Tuesday, January 23, 2018

Children's Health Insurance Program extended for six years

After 114 days without a long-term budget, the Children's Health Insurance Program is getting funding for the next six years as a piece of the bill that reopened the government Monday night. The program, which provides health insurance for 9 million American children, 30,000 in Kentucky, has enjoyed broad bipartisan support since its inception in 1997, but has been increasingly employed as a political carrot by Republicans, one which the Democrats refused until today.

"Last fall, Republicans proposed a plan to extend the CHIP program for an additional five years. But that plan included a series of deeply partisan spending cuts to cover the costs of extending CHIP — such as slashing Obamacare programs and Medicare — and Democrats refused to support the bill," Sarah Kliff reports for Vox. States scrambled for emergency funding over the next few months, but Republicans left the program on the back burner in favor of priorities such as repealing and replacing Obamacare, and pushing through a bill cutting taxes.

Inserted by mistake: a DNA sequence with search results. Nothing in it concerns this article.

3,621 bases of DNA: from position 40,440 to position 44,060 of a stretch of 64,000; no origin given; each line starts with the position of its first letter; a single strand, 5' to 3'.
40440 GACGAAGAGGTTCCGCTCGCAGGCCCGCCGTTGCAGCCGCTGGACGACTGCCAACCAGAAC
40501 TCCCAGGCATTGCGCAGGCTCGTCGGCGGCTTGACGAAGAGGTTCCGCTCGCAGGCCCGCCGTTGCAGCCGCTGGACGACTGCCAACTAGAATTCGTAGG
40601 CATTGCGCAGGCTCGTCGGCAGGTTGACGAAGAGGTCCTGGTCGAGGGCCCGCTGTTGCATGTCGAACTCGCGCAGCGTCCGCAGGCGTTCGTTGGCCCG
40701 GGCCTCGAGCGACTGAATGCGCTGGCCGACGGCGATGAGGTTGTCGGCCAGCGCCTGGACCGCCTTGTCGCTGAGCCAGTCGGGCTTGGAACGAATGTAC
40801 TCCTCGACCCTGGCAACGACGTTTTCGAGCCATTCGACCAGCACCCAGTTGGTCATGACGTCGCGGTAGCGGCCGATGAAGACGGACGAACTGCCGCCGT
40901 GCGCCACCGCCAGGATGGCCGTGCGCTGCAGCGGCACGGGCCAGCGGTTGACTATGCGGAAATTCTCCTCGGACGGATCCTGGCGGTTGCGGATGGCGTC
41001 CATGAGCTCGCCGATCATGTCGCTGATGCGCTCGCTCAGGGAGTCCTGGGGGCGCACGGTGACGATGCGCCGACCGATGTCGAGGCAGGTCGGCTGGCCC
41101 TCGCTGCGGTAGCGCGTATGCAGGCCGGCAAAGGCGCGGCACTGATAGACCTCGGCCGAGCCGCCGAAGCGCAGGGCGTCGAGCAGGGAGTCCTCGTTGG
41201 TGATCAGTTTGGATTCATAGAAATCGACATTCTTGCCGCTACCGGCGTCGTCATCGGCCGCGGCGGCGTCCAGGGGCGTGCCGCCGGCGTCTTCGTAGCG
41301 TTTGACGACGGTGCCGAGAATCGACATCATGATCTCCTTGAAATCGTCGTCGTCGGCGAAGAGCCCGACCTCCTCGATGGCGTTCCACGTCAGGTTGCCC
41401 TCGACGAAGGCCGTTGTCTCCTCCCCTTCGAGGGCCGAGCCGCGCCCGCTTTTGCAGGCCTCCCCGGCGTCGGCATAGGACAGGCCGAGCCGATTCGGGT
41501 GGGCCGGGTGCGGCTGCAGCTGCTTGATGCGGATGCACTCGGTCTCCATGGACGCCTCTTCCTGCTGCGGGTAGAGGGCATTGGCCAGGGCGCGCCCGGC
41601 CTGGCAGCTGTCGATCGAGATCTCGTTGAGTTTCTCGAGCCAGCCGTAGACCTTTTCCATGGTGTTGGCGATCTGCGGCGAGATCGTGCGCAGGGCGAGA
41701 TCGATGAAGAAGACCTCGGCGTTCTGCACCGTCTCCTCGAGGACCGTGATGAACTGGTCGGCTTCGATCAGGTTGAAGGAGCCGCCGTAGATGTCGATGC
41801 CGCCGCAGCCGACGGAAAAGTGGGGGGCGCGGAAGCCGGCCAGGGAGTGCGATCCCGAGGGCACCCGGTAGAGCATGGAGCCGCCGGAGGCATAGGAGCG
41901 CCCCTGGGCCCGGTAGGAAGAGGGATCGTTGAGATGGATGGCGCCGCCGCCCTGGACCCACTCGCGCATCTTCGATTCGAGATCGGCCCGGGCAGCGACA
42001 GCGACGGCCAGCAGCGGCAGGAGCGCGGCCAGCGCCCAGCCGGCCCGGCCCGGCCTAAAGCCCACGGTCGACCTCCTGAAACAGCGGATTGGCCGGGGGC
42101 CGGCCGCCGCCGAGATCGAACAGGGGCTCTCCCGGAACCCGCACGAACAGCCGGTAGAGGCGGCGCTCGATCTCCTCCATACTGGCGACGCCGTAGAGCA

In its December bill to keep the government open, Congress gave CHIP emergency funding for mid- to late-January, but the two parties still couldn't agree for how to pay for it in the long-term. Republicans wanted states to eventually start paying a greater share of the cost, and Democrats didn't. A Congressional Budget Office estimate ended that debate, saying the elimination of the ACA's individual mandate made it cheaper for states to have CHIP than not.

Republicans added a six-year funding extension for CHIP onto the latest bill to tempt Democrats, who were holding out for action on the Deferred Action for Child Arrivals program. Democrats agreed after Senate Majority Leader Mitch McConnell said he would schedule a vote on a DACA bill "and related issues" by Feb. 8 if the government remains open. The Democrats are hoping that, when the funding bill runs out that day, they will have more leverage on DACA without CHIP hanging over their heads, Dylan Scott reports for Vox.

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